So how can we be successful without being an industry expert? We develop a successful business internet marketing strategy by defining clear goals, and qualified targets with the help and expertise of our clients. It doesn’t matter if we’ve built one or ten thousand websites in a particular industry. We’ll never understand a particular business and the customers as well as you, the business owner. Trying to seek out a company with experience in your industry is going to be tough, so what you should be doing is trying to find a company that wants to talk about developing a unique strategy WITH YOU and learning how to best connect with the people in your industry. In our experience, a company that “specializes” in a certain industry doesn’t mean much more than they’ve found a targeted niche that they can exploit. Give them a try and I’ll bet that they start talking about their “products”, “your design”, “what package size you’re purchasing” and “your contract length” before they start talking about a unique strategy that works for your individual business.
Familiarity breeds jargon. Let the research drive your strategy.
Familiarity can breed a skewed perspective… or more to the point, familiarity breeds jargon. In the world of search, it’s imperative to let the audience drive the language. Too often our clients get so caught up in how things and processes are defined within their industry—so much so, that the resulting language is far different from that of the actual customer. This is a common reason that many companies find their websites of little use to anyone outside of their company or current customer list. That’s where a company like ours can help as we step outside of the industry and look in to see how we can help you find relevant customers and clients.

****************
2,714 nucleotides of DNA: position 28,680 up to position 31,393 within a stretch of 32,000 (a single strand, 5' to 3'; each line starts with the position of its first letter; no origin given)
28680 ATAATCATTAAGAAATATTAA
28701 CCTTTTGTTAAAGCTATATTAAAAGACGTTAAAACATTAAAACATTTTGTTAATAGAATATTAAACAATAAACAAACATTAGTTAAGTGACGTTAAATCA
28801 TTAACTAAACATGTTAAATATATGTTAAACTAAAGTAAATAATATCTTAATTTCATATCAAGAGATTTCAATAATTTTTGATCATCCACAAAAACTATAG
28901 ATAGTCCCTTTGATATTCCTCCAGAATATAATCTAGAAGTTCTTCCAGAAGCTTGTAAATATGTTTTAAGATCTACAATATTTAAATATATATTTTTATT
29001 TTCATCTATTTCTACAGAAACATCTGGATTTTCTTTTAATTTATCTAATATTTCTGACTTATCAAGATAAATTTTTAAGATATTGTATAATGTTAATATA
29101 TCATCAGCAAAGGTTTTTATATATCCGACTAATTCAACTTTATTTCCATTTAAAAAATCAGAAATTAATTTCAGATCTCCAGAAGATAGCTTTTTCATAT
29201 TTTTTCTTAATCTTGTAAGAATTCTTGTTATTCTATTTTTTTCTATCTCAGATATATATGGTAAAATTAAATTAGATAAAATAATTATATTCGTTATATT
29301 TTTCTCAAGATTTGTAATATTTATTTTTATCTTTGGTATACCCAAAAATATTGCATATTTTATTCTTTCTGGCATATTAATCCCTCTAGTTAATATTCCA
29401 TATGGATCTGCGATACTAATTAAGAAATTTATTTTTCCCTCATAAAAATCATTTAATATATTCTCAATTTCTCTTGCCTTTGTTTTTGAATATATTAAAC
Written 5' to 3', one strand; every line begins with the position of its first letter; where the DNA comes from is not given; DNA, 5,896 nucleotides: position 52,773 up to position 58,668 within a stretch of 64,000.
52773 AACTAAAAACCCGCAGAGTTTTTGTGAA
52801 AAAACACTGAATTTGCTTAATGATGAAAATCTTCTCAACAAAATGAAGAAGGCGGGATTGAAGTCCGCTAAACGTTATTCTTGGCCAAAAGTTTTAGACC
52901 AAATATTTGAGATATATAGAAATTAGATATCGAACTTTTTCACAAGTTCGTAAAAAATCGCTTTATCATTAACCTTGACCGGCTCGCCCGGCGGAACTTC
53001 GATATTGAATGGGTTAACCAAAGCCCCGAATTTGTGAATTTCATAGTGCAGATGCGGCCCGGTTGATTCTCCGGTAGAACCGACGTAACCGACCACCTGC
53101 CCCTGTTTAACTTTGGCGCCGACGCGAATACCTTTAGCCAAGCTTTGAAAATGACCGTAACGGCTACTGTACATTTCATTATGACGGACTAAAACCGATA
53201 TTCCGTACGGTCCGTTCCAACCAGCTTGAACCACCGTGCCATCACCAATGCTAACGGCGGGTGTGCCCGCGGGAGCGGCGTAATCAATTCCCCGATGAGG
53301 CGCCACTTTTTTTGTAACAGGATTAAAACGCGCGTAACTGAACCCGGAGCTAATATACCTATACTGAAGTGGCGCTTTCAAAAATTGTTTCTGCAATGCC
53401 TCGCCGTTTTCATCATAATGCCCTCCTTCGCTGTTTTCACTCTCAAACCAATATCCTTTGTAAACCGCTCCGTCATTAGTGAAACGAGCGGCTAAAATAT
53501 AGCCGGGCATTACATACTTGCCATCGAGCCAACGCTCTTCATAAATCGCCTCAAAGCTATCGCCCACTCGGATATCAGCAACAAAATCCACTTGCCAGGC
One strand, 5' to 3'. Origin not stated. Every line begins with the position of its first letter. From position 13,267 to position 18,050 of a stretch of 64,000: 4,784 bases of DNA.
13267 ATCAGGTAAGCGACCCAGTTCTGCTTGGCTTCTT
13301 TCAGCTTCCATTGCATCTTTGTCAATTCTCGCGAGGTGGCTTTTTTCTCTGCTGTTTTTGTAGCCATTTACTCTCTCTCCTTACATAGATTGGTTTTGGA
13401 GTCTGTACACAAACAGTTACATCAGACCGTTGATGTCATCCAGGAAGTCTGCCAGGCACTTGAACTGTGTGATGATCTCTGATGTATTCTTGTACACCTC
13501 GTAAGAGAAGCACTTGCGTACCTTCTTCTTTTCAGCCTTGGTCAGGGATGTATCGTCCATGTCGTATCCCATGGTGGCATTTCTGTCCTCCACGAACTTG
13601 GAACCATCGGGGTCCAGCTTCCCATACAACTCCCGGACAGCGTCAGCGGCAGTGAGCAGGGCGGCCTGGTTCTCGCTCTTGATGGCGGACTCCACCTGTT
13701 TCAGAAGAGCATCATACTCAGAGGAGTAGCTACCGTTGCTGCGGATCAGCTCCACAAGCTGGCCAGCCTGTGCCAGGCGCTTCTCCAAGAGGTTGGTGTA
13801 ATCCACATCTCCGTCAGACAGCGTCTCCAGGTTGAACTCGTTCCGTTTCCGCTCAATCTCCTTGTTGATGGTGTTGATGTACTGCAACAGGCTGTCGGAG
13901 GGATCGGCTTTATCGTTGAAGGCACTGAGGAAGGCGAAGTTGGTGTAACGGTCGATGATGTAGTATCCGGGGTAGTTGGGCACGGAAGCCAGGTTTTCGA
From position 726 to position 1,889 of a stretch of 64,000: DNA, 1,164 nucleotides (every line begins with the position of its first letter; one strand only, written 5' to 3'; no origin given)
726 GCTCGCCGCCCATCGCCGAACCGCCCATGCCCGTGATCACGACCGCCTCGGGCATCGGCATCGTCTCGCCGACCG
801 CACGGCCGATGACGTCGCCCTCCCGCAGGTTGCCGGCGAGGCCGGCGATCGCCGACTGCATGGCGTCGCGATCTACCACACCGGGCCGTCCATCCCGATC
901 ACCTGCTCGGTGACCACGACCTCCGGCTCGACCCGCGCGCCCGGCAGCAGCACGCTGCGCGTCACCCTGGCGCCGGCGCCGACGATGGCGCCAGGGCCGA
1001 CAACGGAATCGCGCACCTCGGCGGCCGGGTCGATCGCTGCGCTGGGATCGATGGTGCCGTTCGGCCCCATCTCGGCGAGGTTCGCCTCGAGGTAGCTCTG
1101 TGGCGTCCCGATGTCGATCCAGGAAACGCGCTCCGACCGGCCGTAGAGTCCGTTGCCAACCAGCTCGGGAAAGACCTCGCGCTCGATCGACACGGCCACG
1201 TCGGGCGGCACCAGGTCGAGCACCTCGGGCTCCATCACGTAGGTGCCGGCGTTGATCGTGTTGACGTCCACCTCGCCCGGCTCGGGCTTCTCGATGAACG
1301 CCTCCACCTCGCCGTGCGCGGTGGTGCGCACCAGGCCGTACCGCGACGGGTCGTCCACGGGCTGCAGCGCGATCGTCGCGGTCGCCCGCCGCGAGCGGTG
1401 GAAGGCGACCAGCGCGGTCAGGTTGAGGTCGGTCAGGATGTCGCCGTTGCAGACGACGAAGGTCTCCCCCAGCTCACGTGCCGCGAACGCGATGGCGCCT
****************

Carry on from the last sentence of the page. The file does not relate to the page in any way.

How does strategy drive the design and the success of the website?
Everything we do on a site; from the graphics, to the structure and navigation,the words that we use, the position of text and elements on the page, the color selection, the fonts and language is based on the initial project goals, conversations with our clients and the research that we conduct during the initial phase of development. All of this will drive your design and answer the three questions that we mentioned previously.
From that planning and research, we develop a strategy. This allows us to develop the information architecture – what links to what, what is top-level, what is sub-navigation, what is the primary site conversion path, what areas are both hierarchically and contextually linked, etc. This dictates what shows up on the home page. It tells us what must be prominent, and what is secondary. We’ll make decisions like, ‘these areas are in the top-bar navigation, and these reference links will go in the footer” because this best fits the primary strategy.
We’d hate to go through the building of a design, only to determine later that the best way to meet the strategy is to do “X” (whatever X may be) and not have it on the site design. In this way we end up working against ourselves. We can do many graphic treatments, mock ups for just about anything. It’s certainly not a time and materials sort of thing. In building a site, the design elements are some of the last things that we do. So, whatever “mocking” up we do would be little more than some graphic showing off on our part. We’re all for showing off but it’s highly unlikely that any element of that design would ever make it to the final project if we start with the design. Most importantly, we would be missing the point and that is to design a successful, efficient, and profitable website for your business. To do that we MUST start with internet marketing strategy, not discussions about design.